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New & Noteworthy, From Fake News to American Essays

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THE GLORIOUS AMERICAN ESSAY: One Hundred Essays From Colonial Times to the Present, edited by Phillip Lopate. (Pantheon, $40.) In 900-plus pages, with writers from Cotton Mather to Rachel Carson and beyond, this anthology marshals a quintessentially American vision.

LAUGHING TO KEEP FROM DYING: African American Satire in the Twenty-First Century, by Danielle Fuentes Morgan. (University of Illinois, cloth, $110; paper, $24.95.) Morgan explores a radical impulse in recent Black comedy, arguing that performers like Dave Chappelle or films like “Get Out” aim to highlight racial boundaries.

AFTER THE FACT? The Truth About Fake News, by Marcus Gilroy-Ware. (Repeater Books, paper, $16.95.) Gilroy-Ware, a British journalist and media scholar, evaluates why expanded access to information has instead led to a glut of disinformation and mistrust just when we need consensus on matters of grave import.

THE DECAMERON PROJECT: 29 New Stories From the Pandemic, selected by the editors of The New York Times Magazine. (Scribner, $25.) Life in lockdown, as imagined by fiction writers including Margaret Atwood, Charles Yu and Karen Russell for The Times Magazine.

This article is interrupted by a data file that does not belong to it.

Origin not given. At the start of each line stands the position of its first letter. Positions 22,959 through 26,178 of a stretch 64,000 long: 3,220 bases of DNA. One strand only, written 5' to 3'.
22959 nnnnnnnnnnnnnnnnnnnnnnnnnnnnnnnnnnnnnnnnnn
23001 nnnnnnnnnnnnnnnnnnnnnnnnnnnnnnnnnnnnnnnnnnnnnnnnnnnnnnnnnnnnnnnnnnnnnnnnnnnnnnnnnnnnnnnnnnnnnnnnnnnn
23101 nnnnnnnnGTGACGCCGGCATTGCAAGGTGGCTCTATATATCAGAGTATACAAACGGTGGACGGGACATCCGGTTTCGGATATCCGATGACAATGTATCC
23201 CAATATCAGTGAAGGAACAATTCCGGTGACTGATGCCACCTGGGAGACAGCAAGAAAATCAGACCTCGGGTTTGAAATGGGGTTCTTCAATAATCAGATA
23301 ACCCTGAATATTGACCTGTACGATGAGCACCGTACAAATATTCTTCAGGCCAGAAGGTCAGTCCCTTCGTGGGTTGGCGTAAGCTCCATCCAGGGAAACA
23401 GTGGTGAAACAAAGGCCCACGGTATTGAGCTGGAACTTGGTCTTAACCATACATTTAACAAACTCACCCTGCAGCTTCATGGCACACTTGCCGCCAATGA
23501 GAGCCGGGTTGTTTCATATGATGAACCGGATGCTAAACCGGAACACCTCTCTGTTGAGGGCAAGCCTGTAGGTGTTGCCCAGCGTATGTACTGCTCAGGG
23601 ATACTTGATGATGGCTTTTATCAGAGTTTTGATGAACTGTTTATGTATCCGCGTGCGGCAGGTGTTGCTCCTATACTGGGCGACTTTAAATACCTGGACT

AGAINST AMAZON: And Other Essays, by Jorge Carrión. Translated by Peter Bush. (Biblioasis, paper, $16.95.) The Spanish author’s essays on reading are anchored by his title manifesto, which enjoyed prior success as a pamphlet.

If you grew up in Texas in the late 1960s and early ’70s, as I did, a course in Texas history was a requirement. Yet I’ve learned more from Volumes I and II of Robert Caro’s “The Years of Lyndon Johnson” than I ever did in school. The second volume, MEANS OF ASCENT, contains a biography-within-a-biography of Gov. Coke Stevenson, the original ranch-owning, brush-clearing Texas politician, now mostly forgotten. But it’s Caro’s retelling of the Stevenson-Johnson Democratic primary race for a Senate seat in 1948 that made for gripping reading in the fall of 2020. The 1948 Election Day was chaotic, and the vote count even more so, with pro-Johnson ballots seeming to appear out of nowhere to overturn Stevenson’s significant lead. The results ended up in court, and the race wasn’t settled for more than a month. As with this year’s election, the story of that Texas vote in 1948 was better than fiction.

—Steve Kenny, senior editor for nights

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